Andy Campbell will be making his way to the Chinchilla Science Festival on Saturday.
Andy Campbell will be making his way to the Chinchilla Science Festival on Saturday. Contributed

World-Renowned astrophotographer shoots for town

FROM photographing CEO's and politicians during the day to shooting the other stars on a clear night, photography never ceases to amaze Andrew Campbell.

The professional photographer will make his way to Chinchilla for the World science Festival, where he will have a sit-down chat to share his passion for astrophotography.

Mr Campbell saud his obsession with astrophotography began in 2012 when a friend donated him an old Newtonian telescope.

"I've always been a bit of Scifi, Star Trek type nerd, so it's always been in the blood," he said.

"So, when the telescope was dropped off at my door as a gift for my kids, I was like, 'this is cool.'

"Then I started wondering how you can attach a camera to it and six or seven telescopes later we got hooked."

Since then, his images of celestial bodies have been featured six times in NASA's Astronomy Picture of the Day and taken out the 2015 and 2016 Australian Institute of Professional Photography's science, Wildlife and Wild Places Photographer of the Year Award.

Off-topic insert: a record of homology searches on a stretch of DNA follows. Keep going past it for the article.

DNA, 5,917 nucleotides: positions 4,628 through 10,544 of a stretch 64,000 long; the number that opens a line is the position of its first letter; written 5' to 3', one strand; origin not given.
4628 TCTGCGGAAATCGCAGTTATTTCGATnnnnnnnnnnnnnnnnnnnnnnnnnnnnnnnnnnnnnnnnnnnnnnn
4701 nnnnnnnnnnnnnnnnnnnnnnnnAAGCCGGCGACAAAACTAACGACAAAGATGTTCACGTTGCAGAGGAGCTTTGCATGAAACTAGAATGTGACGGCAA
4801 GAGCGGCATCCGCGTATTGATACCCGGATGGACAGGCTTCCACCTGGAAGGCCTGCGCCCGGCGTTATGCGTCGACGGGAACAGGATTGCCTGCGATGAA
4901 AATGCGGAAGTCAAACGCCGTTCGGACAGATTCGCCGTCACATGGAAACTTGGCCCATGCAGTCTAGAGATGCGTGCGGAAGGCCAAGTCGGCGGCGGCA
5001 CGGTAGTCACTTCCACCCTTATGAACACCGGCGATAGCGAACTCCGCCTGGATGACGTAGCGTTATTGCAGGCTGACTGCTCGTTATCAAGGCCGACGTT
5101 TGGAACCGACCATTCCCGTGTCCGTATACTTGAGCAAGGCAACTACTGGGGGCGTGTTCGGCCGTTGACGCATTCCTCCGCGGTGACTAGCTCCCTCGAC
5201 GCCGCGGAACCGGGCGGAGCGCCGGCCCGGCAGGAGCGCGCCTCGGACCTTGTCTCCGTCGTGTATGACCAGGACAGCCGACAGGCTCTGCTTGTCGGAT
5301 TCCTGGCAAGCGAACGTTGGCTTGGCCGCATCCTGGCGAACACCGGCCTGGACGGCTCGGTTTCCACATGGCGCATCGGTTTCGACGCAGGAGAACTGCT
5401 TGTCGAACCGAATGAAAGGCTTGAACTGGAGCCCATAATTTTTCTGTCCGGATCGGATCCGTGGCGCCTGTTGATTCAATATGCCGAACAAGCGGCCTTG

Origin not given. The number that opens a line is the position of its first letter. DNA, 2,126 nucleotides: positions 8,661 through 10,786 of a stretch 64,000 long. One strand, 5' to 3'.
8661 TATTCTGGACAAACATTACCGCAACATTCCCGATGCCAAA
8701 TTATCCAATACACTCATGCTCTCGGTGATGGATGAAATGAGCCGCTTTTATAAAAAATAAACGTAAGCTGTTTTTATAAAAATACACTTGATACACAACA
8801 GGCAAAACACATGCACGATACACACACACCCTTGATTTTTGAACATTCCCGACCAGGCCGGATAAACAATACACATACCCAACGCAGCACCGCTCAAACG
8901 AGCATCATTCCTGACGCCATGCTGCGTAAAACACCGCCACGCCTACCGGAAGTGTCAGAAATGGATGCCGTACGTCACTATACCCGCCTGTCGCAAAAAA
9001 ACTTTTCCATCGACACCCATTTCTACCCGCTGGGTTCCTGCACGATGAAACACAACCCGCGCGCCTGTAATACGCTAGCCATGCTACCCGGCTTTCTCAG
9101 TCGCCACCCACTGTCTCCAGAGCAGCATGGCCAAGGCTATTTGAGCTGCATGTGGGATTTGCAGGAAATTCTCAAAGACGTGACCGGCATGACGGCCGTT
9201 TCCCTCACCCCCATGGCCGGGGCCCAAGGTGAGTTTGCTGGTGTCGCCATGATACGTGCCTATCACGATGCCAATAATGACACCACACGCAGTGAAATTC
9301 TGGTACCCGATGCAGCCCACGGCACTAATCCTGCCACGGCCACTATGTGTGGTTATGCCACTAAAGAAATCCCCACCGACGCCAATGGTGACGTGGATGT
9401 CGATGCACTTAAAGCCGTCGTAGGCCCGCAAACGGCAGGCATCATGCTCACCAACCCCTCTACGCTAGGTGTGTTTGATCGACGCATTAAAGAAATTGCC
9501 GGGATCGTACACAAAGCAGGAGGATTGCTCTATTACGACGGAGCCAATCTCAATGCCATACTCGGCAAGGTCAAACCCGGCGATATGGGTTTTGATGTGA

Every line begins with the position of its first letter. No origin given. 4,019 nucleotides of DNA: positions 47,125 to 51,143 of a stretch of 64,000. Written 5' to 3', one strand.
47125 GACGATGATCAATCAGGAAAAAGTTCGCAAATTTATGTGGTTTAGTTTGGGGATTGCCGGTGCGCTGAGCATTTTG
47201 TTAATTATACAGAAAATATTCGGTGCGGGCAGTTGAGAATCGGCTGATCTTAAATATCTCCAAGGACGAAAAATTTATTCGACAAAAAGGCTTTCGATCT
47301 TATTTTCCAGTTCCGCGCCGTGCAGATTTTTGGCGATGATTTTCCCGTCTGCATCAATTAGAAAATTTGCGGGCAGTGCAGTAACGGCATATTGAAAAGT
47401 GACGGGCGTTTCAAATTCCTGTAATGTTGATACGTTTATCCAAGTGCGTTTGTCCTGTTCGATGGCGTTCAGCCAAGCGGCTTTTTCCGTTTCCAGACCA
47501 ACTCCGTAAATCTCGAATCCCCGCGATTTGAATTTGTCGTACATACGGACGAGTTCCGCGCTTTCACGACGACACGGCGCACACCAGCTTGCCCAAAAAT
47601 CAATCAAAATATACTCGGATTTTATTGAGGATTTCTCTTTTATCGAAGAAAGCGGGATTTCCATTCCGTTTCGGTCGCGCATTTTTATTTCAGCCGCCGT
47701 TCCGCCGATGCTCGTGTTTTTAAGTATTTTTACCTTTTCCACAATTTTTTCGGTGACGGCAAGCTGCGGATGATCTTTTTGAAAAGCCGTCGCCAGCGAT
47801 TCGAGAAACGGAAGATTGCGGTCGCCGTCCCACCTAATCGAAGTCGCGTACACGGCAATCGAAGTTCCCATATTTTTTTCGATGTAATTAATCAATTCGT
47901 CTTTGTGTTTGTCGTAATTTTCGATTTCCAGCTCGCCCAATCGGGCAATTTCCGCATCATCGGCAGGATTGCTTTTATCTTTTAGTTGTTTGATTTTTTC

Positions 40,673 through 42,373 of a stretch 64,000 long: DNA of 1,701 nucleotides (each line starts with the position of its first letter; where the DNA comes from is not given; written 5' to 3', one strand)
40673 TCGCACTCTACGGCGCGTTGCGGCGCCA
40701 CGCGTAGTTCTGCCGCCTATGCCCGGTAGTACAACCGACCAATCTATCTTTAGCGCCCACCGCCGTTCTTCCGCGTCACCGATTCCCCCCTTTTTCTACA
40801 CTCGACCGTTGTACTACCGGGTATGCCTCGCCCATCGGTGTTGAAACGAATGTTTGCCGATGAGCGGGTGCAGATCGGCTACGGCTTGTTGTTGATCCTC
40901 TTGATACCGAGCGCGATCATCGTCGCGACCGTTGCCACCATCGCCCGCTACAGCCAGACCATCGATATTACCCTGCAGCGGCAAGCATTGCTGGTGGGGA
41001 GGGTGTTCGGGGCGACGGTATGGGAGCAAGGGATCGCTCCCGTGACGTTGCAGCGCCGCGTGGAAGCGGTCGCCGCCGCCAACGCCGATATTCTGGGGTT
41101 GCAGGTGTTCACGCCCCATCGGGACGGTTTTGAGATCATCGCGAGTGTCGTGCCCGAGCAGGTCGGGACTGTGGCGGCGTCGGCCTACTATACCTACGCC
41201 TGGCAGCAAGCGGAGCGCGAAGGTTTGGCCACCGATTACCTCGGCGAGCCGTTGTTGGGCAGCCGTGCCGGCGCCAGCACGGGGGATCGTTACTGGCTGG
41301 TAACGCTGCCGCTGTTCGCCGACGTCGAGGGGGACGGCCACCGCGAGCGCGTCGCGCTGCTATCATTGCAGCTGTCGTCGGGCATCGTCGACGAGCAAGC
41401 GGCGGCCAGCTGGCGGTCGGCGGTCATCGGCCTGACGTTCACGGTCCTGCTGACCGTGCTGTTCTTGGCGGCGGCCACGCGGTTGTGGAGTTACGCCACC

He said he was drawn in by the technical skill it takes to photograph something beautiful that can't be seen with the naked eye.

"When you marry the two together, and it comes out working just right, it's quite satisfying to do it," he said.

"A lot of people see this stuff and kind of go 'wow.'

"That's the thing about space; generally it doesn't matter where on Earth you live, what race, breed or colour you are if you get out somewhere where there's no light population and look up you probably look and go wow.

"Sometimes seeing those objects brings it closer to our consciousness and makes us think about what we are seeing, what's our place in the universe, and what's up there."

Mr Campbell will be at Chinchilla Cultural Centre on February 29, from 3.15pm to share why he enjoys spending late nights under the stars with a telescope, even with the risk of spending hours not capturing anything. He will also be showing attendees his photos of deep space objects and astronomical bodies as well as talking about what they are looking and bringing it to a level where kids can get excited about it.

"It's an honour to be invited from Melbourne to talk to these lovely people, and hopefully we can inspire, entertain and put on a good show for them," he said.

"I want to inspire kids to use their imaginations, get off their screens and get out and see stuff that's gobsmacking and amazing."


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